Legislation update

Comprehensive roundup: emergency amendments to the Planning Act and Economic Development Act

By Sarah Macoun / 24 March 2020
6 min.
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Worthwhile read for: Business Owner, Manufacturer, CEO, COO

In response to the COVID-19 pandemic the state government has introduced new laws to urgently amend the planning framework. The Public Health and Other Legislation (Public Health Emergency) Amendment Bill 2020 was introduced and passed on 18 March and the Act commenced on 19 March. 

The emergency amendments include changes to the Planning Act 2016 and the Economic Development Act 2012. The changes are intended to:

  • ensure that there is an immediate ability to manage supply chains for businesses by allowing 24 hours, seven days per week operating conditions in order to provide goods and services to the community; and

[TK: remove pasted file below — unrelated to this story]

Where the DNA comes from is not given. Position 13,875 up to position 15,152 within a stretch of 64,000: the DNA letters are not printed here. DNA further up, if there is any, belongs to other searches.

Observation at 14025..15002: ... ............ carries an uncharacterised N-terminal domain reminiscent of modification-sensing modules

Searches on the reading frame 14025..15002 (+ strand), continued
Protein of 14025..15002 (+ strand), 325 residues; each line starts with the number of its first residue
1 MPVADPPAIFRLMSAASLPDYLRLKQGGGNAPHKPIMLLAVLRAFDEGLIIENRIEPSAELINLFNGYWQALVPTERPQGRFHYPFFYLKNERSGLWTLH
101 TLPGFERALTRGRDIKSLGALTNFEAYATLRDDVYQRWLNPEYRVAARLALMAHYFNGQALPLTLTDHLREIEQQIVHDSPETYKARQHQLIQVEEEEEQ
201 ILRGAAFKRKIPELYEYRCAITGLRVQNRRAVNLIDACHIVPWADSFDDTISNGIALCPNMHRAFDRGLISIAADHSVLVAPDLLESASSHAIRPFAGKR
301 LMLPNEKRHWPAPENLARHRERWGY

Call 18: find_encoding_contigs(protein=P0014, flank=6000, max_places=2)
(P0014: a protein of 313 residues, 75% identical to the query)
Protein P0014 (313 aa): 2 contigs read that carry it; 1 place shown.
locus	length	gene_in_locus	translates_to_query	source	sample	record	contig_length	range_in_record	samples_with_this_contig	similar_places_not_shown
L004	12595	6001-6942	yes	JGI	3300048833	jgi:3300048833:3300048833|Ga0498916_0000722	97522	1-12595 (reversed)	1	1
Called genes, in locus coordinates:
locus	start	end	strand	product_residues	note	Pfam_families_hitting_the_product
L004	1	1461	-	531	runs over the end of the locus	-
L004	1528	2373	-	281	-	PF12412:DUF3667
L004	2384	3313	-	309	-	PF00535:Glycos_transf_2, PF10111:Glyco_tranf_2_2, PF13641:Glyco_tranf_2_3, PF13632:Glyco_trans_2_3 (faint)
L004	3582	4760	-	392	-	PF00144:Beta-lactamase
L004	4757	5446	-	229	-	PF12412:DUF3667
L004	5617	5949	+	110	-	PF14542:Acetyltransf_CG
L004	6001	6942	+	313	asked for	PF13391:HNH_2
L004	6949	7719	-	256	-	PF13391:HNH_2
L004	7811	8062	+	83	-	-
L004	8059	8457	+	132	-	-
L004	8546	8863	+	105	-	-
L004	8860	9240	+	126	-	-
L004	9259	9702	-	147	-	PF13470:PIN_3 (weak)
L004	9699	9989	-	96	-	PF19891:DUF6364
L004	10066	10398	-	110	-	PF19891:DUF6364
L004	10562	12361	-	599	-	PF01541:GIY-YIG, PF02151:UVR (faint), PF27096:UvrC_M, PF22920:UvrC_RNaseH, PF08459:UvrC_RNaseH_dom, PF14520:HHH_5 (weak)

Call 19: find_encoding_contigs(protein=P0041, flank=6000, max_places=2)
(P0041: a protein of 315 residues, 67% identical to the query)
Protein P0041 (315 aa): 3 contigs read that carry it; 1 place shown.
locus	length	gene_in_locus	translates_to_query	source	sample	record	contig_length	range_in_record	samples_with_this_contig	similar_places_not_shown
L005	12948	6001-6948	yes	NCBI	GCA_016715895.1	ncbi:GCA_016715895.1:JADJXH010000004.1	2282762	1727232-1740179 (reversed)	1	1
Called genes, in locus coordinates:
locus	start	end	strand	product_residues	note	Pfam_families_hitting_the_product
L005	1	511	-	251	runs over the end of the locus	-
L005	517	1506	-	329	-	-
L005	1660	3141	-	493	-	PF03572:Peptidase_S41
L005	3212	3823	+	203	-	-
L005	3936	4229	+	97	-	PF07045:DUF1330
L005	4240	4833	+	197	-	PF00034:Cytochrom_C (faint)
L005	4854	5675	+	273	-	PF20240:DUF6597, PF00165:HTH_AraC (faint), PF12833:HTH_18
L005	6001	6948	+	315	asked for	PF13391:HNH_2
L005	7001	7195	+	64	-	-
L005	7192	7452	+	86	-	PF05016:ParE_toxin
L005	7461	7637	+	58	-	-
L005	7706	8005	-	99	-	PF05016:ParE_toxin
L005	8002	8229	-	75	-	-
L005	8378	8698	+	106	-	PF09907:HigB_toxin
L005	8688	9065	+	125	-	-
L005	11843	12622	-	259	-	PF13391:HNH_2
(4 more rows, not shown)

• allow statutory timeframes to be suspended or extended where the community and workforces are adversely affected by COVID-19.

In the case of the Planning Act, the Act inserts a new Part 4 titled ‘Applicable Events’. The amendments introduce four key changes designed to achieve the objects of the Act as follows:

  1. the declaration of “applicable events”;
  2. the ability to issue “temporary use licences”;
  3. the power to declare uses and classes of uses for the applicable event; and
  4. extending and suspending statutory timeframes.

The amendments to the Planning Act and the Economic Development Act are consistent with each other. 

In this alert partner Sarah Macoun and solicitor Kate Thorogood discuss what the amendments are and how they will work in practice. 

Declaration of applicable events

The amendments allow the Minister to declare an applicable event if they are satisfied that an event has taken place, is taking place or is likely to take place and the event may affect a state interest under the Planning Act.

On 20 March the Minister declared that the COVID-19 emergency is an applicable event for the whole of the state of Queensland for the period of 20 March to 20 June inclusive. 

It is expressly contemplated in the explanatory material that in future an “applicable event” could also include floods, cyclones, bushfires or other public health emergencies.

Temporary use licences